Myanmar needs to conserve 100,000 acres of mangrove forest every year to withstand the impact of natural disasters, said U Ohn, chair of the Forest Resource Environment Development and Conservation Association (FREDA).
Although the government plans to plant 20,000 acres of mangrove forest nationwide, this amount will not aid in the prevention against the impacts of climate change in coastal areas, he said.
“The government is planting new trees every year, but they are facing difficulties in sustaining the forests. Mangrove trees will surely die out if they are not taken care of after planting. If the so-called ‘people-centred’ green and business development plan is to be implemented, the government needs to encourage the public to participate in maintaining the forests,” U Ohn said.
Civil organisations working for environmental conservation say they are aiming to preserve mangrove forests, which are a major requirement for the prevention of natural disasters in the coastal areas of Ayeyarwaddy, Rakhine, Tanintharyi and Mon states and regions. The department of Environmental Conservation and Forestry have also assigned a new division to emphasise mangrove forest conservation.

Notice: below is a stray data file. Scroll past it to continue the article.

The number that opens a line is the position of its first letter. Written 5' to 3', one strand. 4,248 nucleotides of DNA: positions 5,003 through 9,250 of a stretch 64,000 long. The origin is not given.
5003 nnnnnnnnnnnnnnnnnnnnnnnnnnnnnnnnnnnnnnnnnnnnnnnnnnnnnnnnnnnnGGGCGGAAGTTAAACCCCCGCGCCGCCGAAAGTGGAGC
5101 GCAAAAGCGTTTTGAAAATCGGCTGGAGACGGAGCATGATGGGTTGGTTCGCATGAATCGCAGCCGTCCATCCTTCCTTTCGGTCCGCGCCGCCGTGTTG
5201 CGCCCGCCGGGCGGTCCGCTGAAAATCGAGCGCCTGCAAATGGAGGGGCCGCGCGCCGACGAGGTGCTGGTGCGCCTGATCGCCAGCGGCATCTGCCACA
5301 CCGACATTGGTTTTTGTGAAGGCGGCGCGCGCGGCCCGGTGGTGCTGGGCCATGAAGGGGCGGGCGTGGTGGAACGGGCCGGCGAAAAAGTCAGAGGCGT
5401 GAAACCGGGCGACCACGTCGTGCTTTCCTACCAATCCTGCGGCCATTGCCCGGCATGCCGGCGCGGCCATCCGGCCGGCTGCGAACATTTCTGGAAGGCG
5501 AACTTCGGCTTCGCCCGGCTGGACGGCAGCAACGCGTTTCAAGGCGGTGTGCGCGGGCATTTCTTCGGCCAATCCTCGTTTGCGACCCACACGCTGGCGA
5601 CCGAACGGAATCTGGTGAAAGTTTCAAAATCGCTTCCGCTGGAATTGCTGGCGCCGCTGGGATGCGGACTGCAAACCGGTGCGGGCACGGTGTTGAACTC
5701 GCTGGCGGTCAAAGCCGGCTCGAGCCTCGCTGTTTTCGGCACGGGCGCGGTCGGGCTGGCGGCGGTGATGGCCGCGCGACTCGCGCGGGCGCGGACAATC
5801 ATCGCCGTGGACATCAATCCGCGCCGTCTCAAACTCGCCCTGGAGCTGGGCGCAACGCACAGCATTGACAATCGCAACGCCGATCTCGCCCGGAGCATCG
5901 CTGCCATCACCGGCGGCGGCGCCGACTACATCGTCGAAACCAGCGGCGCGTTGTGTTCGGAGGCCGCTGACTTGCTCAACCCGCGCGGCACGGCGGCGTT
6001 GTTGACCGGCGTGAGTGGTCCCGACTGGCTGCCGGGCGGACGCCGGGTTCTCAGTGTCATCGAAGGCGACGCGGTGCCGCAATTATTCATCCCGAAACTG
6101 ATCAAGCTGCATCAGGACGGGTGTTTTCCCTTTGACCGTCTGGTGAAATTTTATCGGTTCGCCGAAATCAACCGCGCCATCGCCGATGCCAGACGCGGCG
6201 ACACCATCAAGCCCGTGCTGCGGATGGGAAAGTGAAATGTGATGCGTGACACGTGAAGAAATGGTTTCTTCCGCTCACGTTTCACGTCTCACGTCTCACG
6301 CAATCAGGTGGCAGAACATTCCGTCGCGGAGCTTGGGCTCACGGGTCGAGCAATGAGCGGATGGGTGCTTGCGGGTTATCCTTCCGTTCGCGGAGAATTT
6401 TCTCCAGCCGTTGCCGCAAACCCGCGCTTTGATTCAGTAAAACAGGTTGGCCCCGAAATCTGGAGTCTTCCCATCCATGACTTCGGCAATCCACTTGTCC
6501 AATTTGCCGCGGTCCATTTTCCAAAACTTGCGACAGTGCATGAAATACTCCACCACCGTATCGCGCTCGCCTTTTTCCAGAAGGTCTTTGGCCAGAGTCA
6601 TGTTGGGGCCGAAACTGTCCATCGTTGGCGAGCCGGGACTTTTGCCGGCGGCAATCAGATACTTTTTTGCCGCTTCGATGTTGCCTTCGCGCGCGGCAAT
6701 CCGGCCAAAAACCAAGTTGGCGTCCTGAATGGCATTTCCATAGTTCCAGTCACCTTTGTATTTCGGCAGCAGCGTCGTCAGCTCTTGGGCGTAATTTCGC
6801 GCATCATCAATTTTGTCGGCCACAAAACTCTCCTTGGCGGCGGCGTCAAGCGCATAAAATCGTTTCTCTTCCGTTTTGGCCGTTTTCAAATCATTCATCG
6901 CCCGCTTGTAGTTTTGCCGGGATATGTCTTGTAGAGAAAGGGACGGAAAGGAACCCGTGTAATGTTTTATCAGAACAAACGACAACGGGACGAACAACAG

The government is currently developing mangrove forests in Kyauktan and Kawhmu in Yangon region, but environmental conservation groups say they should be focusing on the watershed areas of Ayeyarwaddy, Chindwin and Sit Taung rivers.
Nationwide, mangrove tree coverage previously stood at 50 percent of the coastal areas, but only 20 percent saw sustainable growth, while 30 percent was over-exploited, U Win Maung, project manager from the Ecology Conservation and Public Cluster Development, said.